Carol's indulging a love of food and regional recipes
If you happen to bump into Carol Vorderman before May, do not offer her any chocolate, because she's on a detox. The slimline Loose Women presenter has been indulging in her love of all things edible thanks to her new job hosting cooking competition Food Glorious Food.
"Yeah, I did eat vast amounts," admits the 52-year-old, a little sheepishly. "I'm on a detox for three months because I've eaten so much. I'm terrible, once I start eating certain kinds of food, I go on eating them, so I've got to re-train myself."
The show, made by Simon Cowell's production company Syco and styled as a cross between The X Factor and The Great British Bake Off, sees contestants from around the country compete to wow judges with their best home-cooked dish.
"People would make lovely bread and butter pudding in the morning, so I'd have that for breakfast and then you'd follow that with a curry for elevenses, followed by whatever else and I would try everything I could... And often get told off for it because it was meant to go on camera," she adds with a giggle.
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"But if it was something I really liked, I would eat the whole thing rather than a delicate little spoonful."
Her confession over, it's down to the serious business of discussing what the show involves.
Former MasterChef presenter Loyd Grossman is on the judging panel, along with the Duchess of Cornwall's son and food writer Tom Parker Bowles, MasterChef finalist Stacie Stewart, who owns a bakery, and vice chairwoman of the Women's Institute Anne Harrison. The winner will receive a £20,000 prize, plus their dish will be available in Marks & Spencer the day after the final is shown on ITV1.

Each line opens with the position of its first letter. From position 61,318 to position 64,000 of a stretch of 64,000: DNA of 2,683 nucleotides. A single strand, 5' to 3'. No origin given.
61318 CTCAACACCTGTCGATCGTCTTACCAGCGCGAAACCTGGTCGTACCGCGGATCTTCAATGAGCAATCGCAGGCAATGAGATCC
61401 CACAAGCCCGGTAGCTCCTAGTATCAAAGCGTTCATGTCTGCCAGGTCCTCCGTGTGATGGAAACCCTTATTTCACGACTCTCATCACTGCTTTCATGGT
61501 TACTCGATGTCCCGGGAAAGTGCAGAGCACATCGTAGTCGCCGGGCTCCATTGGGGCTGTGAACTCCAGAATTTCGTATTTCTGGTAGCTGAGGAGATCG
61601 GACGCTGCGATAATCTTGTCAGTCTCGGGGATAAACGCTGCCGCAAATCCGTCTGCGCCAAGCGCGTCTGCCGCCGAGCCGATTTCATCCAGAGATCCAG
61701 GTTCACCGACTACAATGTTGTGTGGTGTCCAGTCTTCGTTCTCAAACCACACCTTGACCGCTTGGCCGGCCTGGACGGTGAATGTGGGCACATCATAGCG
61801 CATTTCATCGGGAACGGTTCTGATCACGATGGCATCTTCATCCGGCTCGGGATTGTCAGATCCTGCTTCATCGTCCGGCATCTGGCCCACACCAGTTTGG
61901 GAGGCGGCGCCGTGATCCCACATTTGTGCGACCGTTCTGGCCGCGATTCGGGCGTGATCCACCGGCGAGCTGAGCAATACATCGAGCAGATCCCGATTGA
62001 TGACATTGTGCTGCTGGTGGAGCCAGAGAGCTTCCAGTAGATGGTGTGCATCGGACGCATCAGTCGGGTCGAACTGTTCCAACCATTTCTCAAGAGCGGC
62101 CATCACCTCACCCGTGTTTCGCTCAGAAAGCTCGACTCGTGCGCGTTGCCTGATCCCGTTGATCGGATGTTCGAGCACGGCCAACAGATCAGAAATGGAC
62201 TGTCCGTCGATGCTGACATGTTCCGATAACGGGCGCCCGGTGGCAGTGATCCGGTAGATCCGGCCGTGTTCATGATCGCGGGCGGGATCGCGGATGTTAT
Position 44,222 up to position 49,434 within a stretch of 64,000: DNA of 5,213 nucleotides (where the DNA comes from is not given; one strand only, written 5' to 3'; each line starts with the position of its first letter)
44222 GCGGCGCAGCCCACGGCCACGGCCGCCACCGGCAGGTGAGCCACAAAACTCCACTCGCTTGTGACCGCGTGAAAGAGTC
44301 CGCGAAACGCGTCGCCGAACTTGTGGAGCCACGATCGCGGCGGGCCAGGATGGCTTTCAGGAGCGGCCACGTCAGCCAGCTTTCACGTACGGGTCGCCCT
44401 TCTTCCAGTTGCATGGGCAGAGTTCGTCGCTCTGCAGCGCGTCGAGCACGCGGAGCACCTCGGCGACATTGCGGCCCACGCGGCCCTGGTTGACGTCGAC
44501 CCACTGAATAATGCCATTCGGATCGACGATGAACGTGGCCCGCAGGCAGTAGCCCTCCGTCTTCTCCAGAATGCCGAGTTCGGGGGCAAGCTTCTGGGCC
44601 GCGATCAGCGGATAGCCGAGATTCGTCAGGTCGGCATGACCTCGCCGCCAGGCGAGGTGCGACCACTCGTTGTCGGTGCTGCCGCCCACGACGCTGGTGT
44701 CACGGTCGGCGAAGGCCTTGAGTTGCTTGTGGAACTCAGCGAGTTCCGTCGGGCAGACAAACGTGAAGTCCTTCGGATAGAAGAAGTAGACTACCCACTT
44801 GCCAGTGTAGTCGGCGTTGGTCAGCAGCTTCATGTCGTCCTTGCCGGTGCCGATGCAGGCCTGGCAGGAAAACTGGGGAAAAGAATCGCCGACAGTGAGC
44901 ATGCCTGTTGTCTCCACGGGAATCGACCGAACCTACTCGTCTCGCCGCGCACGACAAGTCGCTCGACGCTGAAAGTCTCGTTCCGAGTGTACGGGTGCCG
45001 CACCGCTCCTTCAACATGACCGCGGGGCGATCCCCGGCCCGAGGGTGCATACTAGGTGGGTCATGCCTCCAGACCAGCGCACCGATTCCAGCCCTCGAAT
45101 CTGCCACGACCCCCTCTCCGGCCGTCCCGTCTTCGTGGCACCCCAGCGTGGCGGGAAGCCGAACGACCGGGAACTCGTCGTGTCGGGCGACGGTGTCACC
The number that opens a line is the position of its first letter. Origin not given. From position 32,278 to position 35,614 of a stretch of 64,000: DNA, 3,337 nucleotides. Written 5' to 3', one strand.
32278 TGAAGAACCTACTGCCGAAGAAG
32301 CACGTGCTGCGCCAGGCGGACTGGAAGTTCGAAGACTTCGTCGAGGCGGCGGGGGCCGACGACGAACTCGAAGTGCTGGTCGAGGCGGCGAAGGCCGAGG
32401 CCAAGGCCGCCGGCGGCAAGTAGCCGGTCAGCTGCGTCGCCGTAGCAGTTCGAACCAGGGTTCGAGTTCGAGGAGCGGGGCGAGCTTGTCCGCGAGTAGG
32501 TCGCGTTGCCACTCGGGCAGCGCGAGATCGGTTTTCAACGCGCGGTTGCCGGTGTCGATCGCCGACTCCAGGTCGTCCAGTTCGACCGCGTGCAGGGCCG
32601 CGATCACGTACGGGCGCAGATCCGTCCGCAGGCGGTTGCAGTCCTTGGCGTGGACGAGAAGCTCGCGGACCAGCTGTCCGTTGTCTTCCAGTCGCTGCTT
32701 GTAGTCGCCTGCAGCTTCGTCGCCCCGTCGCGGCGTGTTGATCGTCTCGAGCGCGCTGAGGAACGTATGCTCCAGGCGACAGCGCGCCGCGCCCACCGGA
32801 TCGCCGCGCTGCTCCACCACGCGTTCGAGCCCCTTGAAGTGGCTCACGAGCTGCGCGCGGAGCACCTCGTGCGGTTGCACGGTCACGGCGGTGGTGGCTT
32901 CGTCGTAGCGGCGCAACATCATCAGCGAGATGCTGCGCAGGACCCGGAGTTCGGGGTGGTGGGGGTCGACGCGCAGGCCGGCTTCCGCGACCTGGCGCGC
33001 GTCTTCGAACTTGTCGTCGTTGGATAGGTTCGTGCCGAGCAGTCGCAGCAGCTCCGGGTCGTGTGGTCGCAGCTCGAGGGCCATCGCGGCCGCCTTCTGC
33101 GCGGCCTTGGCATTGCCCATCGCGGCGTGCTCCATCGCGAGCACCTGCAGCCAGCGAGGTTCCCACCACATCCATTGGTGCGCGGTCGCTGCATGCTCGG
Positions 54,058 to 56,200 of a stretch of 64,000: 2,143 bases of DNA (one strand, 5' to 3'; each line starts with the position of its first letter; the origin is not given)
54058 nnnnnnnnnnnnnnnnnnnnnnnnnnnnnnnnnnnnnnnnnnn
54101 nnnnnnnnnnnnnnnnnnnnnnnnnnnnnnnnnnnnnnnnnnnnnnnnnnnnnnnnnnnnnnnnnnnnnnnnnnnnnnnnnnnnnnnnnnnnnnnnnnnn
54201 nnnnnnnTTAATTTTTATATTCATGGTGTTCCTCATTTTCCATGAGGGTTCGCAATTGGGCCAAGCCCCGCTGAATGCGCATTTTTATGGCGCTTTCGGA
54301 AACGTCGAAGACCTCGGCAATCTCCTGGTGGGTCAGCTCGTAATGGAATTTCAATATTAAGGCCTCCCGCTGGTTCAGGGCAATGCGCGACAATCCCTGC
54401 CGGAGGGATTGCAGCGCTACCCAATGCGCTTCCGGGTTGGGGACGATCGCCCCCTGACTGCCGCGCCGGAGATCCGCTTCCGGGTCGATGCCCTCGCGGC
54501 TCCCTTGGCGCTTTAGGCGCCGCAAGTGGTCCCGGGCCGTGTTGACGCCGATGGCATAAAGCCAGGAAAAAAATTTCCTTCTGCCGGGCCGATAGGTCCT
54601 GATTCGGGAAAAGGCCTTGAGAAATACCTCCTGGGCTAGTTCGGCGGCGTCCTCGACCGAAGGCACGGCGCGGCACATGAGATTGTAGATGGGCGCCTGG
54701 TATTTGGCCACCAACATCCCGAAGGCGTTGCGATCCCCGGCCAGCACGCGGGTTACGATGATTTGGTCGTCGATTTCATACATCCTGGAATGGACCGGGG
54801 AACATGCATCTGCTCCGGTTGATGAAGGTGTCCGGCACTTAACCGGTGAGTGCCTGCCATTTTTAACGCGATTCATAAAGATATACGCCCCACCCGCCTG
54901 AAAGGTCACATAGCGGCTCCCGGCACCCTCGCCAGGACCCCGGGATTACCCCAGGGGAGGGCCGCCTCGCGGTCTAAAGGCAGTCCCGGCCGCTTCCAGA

A series of heats are held around the country, and each judge is responsible for awarding rosettes to budding cooks in their area of expertise. Grossman is the international cuisine expert, Parker Bowles judges historical recipes, while Stewart does sweet dishes and Harrison the savouries.
Once rosettes have been awarded, the judges have to fight it out over who to send through to the next round.
"This is not X Factor – it has a very different, very British feel, it's kind of eccentric," says Carol.
"I know it's a competition, but it's very gentle."
Every dish tells a story and the contestants are a colourful bunch of characters covering a wide age range – the oldest being 92-year-old Eunice from Cornwall.
"She had been making Cornish pasties every day since she was a child with her grandmother," says Carol. "She had her particular little knife and an old Tupperware rolling pin filled with water.
"And she never stops talking, you'd have 'the wisdom of Eunice' about everything. So she'd go, 'Oh, I don't know Carol, I mean these young people, they go sleeping with each other, I don't know why!' She was very special, we all loved Eunice."
The show also represents the UK's cultural diversity, as people arrived to cook Kenyan and Indian dishes, as well as regional favourites, including baked fresh crab from a family of fishermen.
And then there was the naked chef. "That was a bit dangerous," says Carol, smiling. "He was wearing an apron and was filmed from the back quite a bit, but I refused to go and stand next to him!"
Although she enjoyed trying most of the dishes, there was one recipe Carol steered well clear of.
"When we were doing the heat for Yorkshire and the North East, this guy turned up and said, 'I've got the world's hottest curry'. He told me the story about how he'd cooked it for his friend two months before. He'd had a plateful and half an hour later had to call an ambulance!
"Tom Parker Bowles tried a bit and went into shock – after a spoonful!"
When she's not travelling round the country, tasting the best of British home-cooked grub, Carol lives in Bristol with her mother and children Katie and Cameron.
Food Glorious Food starts on February 27 on ITV1.